Turkey for Thanksgiving
On the day before Thanksgiving I decided to devote my post to Turkey, I mean the country. (Ha-ha, get the joke?) But seriously, Turkey is a very beautiful country with a rich historical heritage. It incorporates unique features of Mediterranean culture, as well as famous Asian hospitality. Stretching across Eurasia, Turkey perfectly combines European modernism and traditional Islamic values. Everything about this country—its character, history, food, music and nature—has a mysterious touch to it.
I’ve been to Turkey about seven times, usually during my summer school vacations. The balance of quality and price Turkey’s hospitality industry can offer, makes it very attractive as a vacation spot for many price-conscious travelers, especially in Europe due to the country’s proximity and cheap flights.
Before traveling to Turkey, you really have to do your research, as there are so many amazing resorts that are likely to satisfy the preferences of all kinds of tourist personas. And here I am with my own tips. Because Turkey is an especially popular destination among students (talking about price constraints), some of the places are just not as appropriate for families with kids.
For example, Marmaris is the city located on the Mediterranean coast of southwest Turkey, and is notorious for being a top spot for younger audiences who crave parties and alcohol. So if you are one of those, I’d definitely recommend checking it out. It features a mile-long street with numerous bars and night clubs that are famous for their foam parties. I went there when I was 19, so I did find it awesome, but I would definitely not come back when I am 25.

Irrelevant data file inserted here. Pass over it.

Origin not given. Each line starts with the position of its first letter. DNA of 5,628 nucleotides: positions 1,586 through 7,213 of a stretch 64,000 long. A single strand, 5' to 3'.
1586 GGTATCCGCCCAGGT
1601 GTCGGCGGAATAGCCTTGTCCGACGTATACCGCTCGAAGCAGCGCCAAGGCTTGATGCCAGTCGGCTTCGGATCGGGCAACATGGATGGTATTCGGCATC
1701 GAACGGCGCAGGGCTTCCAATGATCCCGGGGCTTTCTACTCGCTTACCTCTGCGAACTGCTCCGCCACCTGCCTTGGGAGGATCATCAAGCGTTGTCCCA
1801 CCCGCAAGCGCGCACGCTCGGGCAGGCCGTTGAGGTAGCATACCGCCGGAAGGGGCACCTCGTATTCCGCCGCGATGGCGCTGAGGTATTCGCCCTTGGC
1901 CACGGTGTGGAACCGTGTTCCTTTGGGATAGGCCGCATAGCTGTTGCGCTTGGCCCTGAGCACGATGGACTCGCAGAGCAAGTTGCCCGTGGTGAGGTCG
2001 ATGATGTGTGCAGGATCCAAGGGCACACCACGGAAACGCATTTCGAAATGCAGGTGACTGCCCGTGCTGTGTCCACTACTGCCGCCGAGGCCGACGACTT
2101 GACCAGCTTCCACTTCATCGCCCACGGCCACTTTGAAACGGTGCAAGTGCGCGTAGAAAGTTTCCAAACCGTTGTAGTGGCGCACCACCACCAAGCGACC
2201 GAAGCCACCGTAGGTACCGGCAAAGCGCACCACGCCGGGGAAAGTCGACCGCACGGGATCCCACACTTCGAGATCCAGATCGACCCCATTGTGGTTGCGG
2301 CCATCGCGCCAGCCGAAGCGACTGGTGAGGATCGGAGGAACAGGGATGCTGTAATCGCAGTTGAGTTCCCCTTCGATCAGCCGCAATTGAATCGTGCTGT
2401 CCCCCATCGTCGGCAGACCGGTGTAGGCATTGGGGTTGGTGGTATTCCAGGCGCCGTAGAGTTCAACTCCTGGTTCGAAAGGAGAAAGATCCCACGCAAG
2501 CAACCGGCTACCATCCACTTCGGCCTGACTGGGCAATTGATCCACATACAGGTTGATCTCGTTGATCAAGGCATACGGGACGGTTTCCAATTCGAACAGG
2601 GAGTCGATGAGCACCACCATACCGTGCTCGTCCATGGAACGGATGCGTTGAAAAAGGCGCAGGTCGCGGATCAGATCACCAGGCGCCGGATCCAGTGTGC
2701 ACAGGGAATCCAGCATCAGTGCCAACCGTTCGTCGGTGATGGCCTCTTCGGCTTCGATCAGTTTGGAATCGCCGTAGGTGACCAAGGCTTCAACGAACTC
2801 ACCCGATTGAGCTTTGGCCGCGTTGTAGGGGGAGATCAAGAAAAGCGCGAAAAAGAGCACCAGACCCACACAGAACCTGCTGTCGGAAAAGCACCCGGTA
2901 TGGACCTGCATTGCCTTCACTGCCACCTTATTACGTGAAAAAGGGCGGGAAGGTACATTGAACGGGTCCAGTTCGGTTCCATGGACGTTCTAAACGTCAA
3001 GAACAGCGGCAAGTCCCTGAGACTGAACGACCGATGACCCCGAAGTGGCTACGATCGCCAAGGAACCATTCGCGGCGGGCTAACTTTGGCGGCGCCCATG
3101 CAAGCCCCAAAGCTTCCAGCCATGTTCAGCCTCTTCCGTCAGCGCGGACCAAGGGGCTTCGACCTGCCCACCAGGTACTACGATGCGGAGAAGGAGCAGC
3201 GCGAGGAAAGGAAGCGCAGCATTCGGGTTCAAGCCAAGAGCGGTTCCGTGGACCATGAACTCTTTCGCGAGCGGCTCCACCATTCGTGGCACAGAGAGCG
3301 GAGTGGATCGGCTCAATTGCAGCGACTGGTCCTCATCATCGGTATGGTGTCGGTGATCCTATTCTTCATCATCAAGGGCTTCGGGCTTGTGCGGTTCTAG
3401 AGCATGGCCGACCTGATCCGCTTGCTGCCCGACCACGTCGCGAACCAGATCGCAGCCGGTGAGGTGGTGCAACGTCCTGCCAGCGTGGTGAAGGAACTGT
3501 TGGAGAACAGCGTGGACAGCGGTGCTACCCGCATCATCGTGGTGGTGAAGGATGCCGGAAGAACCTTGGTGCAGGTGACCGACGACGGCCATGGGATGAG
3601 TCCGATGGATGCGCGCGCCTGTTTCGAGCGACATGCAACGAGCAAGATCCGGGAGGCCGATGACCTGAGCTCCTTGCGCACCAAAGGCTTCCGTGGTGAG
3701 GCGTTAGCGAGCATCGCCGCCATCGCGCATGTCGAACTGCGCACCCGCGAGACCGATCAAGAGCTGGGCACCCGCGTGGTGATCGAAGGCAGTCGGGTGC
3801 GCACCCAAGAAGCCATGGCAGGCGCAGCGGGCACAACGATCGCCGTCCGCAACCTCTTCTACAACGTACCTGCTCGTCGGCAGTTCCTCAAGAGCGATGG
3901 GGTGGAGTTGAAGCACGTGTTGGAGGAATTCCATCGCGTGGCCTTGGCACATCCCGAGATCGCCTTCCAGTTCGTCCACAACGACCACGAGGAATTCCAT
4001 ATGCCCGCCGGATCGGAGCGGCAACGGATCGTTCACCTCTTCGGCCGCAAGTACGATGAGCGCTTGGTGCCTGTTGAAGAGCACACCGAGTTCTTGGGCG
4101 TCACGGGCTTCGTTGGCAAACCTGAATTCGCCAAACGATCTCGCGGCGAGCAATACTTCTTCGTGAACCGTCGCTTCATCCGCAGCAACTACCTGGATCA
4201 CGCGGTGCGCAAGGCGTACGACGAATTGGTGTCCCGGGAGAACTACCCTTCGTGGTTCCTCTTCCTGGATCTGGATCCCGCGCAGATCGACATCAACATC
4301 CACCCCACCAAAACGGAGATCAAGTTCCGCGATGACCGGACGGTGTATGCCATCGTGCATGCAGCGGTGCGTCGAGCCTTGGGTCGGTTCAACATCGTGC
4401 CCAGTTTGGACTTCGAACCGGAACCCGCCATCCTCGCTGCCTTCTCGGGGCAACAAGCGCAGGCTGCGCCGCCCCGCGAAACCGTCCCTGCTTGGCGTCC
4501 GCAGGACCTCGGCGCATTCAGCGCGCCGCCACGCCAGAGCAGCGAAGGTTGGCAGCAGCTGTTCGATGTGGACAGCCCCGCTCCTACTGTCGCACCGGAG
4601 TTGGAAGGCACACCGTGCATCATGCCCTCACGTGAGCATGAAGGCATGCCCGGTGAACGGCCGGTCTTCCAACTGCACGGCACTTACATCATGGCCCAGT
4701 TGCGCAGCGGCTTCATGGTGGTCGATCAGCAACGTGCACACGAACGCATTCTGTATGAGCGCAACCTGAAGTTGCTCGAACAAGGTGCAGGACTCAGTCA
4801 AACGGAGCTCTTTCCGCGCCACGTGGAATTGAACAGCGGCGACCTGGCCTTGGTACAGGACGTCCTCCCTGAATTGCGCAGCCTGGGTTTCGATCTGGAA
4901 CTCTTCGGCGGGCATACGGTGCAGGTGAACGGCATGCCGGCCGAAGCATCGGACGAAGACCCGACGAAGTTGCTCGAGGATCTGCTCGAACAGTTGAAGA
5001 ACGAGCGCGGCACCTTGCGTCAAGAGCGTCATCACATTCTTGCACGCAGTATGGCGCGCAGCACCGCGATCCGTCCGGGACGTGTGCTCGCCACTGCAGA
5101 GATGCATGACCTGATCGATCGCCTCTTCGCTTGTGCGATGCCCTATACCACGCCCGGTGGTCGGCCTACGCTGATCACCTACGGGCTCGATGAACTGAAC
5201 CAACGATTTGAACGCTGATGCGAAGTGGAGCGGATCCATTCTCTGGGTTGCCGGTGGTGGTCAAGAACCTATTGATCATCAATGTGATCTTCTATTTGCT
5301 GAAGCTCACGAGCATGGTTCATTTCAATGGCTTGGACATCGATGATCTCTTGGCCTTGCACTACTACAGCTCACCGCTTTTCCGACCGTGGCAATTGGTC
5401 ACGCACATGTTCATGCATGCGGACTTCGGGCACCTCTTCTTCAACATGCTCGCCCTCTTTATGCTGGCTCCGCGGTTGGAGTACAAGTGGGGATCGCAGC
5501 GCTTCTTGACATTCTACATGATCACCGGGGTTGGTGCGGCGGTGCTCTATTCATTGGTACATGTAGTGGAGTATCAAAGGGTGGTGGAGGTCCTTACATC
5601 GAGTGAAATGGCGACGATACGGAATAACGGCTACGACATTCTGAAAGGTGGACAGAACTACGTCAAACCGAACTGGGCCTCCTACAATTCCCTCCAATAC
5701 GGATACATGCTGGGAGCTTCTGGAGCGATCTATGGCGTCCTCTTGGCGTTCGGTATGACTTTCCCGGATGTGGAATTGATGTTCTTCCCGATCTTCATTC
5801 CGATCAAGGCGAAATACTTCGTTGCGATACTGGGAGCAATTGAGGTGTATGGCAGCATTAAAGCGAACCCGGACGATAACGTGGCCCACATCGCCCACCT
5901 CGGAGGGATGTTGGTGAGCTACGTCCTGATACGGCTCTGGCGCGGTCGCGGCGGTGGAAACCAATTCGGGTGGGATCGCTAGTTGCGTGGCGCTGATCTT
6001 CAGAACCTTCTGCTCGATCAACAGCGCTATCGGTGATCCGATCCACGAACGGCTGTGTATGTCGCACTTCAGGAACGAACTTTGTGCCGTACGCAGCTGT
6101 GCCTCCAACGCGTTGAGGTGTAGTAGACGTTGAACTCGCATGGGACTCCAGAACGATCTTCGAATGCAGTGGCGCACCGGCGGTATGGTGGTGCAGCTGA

Other Turkish cities such as Antalya, Alanya, Belek, Bodrum, Kemer and Kusadasi, also offer all kinds of tourist entertainment, including varied nightlife, but to a much more moderate extent, which definitely works for me now. Belek is the city of the most luxurious hotels and beautiful sandy beaches. Most of the Turkish resorts here offer an all-included system, which allows eating and drinking as much as you want. Now imagine how dangerous it is. When I stayed at the Gloria Golf Resort, absolutely everything was included in the initial price of the tourist package—food, drinks and even some SPA procedures. And there is something about human nature that just won’t stop us from taking advantage of freebies. So we ate and drank a lot, which inevitably resulted in some fitting-into-clothes complications. Other than that, the service, activities and the weather made that vacation really nice.